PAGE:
Microsoft’s Chief Marketing Officer and former speech writer for Bill Gates offered tantalizing details around Redmond’s phone hardware efforts, yielded no concessions on the relentless and unclear upgrade push in Windows 7 and 8, and spun Azure as being light years ahead of Google and Oracle’s business cloud efforts.
In the interview, Foley pressed Capossela about Microsoft’s lagging mobile efforts, saying she’s “abandoning hope” in Windows and considering an iPhone purchase. Confirming that the company is working on a “breakthrough” phone that’s the “spiritual equivalent” of the Surface tablet line, Capossela asked for more patience, saying “we need time to actually go build that.” Although he never referred to the new phone using the Surface or Surface Phone brand, the specificity of Capossela’s comments appear to confirm that Microsoft is working on a high-end handset separate from the usual Lumia design.
Windows 10 Mobile:
On the software front, Capossela acknowledged the lack of some mainstream and specialized apps, and the need to attract younger consumers to Windows Mobile, conceding that Snapchat, for instance, is key to this effort.
Specifically, Capossela reiterated the Universal Windows Platform strategy: create phone momentum around universal apps by leveraging the ubiquity of Windows PCs.
“The more we get a big install base for Windows 10, the better off our phone is… getting 110 million people to upgrade in the first 10 weeks… and in the New Year we’ll probably have more to share on the latest numbers… Just getting the install base to be really large is so critical to getting back to writing windows apps, and it’s really our best shot at phone apps… That is the strategy to getting our developers back in the fold.”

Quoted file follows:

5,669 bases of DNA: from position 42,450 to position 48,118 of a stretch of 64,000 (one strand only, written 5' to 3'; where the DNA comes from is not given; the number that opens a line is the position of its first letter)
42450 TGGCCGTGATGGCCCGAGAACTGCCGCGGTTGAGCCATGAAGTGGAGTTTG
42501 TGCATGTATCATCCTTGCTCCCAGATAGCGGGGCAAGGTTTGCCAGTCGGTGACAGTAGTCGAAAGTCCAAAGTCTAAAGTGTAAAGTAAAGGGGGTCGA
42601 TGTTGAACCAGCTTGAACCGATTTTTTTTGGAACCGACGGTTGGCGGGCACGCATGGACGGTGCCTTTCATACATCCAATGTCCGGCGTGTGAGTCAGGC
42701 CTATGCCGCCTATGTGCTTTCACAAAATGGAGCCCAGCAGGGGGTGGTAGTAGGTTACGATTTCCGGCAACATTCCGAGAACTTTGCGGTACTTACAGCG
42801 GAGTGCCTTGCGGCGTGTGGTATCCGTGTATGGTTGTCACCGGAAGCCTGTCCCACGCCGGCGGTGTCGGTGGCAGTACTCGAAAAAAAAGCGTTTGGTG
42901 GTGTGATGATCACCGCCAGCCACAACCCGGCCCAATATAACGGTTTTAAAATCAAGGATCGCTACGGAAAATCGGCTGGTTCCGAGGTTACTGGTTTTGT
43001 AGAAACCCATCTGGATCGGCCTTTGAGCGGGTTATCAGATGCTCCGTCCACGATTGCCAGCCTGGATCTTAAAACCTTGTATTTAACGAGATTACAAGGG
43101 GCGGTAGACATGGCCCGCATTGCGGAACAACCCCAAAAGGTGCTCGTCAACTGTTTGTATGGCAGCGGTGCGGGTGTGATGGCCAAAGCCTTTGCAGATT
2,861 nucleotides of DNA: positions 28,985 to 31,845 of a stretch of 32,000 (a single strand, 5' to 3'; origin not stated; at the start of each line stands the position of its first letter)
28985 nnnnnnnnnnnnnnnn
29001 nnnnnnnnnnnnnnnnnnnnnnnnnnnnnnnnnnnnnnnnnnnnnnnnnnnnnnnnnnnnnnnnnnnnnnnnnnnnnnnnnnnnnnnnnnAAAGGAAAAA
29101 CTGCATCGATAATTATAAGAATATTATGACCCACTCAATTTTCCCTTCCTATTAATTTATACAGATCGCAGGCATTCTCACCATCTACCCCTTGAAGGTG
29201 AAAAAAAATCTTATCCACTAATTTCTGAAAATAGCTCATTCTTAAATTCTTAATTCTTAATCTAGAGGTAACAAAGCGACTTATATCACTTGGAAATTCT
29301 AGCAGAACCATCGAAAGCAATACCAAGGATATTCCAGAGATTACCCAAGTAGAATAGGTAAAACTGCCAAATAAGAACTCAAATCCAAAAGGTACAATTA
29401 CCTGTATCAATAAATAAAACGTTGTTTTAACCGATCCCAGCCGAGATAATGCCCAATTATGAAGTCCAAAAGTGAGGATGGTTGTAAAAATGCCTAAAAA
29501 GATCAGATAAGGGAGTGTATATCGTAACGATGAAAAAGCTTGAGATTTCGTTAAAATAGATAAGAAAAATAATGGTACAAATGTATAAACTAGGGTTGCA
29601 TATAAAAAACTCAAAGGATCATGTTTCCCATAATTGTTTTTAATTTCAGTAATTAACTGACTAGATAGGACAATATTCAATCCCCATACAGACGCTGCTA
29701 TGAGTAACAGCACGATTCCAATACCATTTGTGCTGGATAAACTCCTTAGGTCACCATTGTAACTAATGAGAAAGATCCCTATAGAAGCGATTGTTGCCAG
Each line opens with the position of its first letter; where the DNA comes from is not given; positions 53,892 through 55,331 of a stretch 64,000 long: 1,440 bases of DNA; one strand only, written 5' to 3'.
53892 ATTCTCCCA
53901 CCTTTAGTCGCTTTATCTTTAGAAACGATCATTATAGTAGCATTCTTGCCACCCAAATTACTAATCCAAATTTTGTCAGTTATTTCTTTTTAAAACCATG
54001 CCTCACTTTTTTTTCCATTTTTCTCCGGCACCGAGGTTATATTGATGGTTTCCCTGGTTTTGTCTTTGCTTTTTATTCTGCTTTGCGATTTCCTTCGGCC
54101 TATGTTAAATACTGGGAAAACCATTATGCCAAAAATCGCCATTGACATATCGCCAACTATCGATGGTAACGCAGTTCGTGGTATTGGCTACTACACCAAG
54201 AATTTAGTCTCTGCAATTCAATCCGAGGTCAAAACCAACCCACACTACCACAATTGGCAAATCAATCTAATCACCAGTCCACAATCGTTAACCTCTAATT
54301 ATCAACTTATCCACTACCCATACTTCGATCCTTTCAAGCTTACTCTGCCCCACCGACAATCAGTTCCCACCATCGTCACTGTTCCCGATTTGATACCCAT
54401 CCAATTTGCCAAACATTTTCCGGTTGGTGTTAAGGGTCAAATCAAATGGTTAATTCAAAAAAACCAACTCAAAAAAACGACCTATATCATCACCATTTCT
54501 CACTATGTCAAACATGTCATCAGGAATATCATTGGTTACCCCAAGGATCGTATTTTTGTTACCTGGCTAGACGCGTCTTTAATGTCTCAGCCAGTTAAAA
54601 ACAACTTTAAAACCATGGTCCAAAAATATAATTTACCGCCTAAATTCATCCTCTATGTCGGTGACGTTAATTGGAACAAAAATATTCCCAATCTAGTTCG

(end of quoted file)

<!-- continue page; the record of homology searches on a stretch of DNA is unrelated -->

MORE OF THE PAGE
Windows 10 Upgrade Push(iness):
Capossela revealed some frank and fascinating insight on how Microsoft views the recent pushback against its aggressive Windows 10 upgrade screens presented to users of previous versions. For example, a recent “Get Windows 10” dialog shows no clear and obvious way to decline the upgrade. Not backing down at all, he said the company is “really trying to push people to get to Windows 10… we’re going to keep at it,” adding that “it’s hard to move anyone to a new model without angering some people.”
Microsoft’s marketing chief, with a touch of paternalism, justified the pushy tactics: “We do feel a responsibility to get people to a much better place.” Citing security concerns and device incompatibilities with previous versions of Windows, he joked that users can stay with Windows 7 “at their own peril… We do worry when people are running an operating system that’s 10 years old, that the next printer they buy isn’t going to work well… or [they get] Fallout 4 and it doesn’t work on a bunch of older machines.
“We’re willing to put up with some level of discomfort if we feel like we’re getting more and more people to a safer, better operating system that’s frankly better for everyone in the ecosystem… it’s better for Intel, Dell, HP… our customers.”
Ultimately, Microsoft wants consumers to view updating their PCs in the same way they accept the latest software on their mobile devices. Capossela noted, for instance, that people are “comfortable” with updating their Xbox, iPhone and Android devices.
Another tidbit: Satya Nadella and the senior leadership team are intimately involved in influencing the upgrade screens and language presented to users of Windows 7 and 8, providing direct feedback to designers for what is clearly a strategically important experience for Microsoft.
Asserting that “the cloud now lives in Seattle,” Capossela spun the notion that the business cloud is now a “two-horse race” consisting of Amazon in first position and Microsoft Azure now solidly in second. Citing design and logistical such as data sovereignty and government surveillance that he says Google simply doesn’t have much experience in, Capossela thinks competing with Microsoft and Amazon will be a challenge.
It’s “hard for others to catch up… Google has the IQ and the DNA” but it will be difficult for them to pivot from being a company that derives 97% of their revenue from ads, to also being an enterprise cloud business.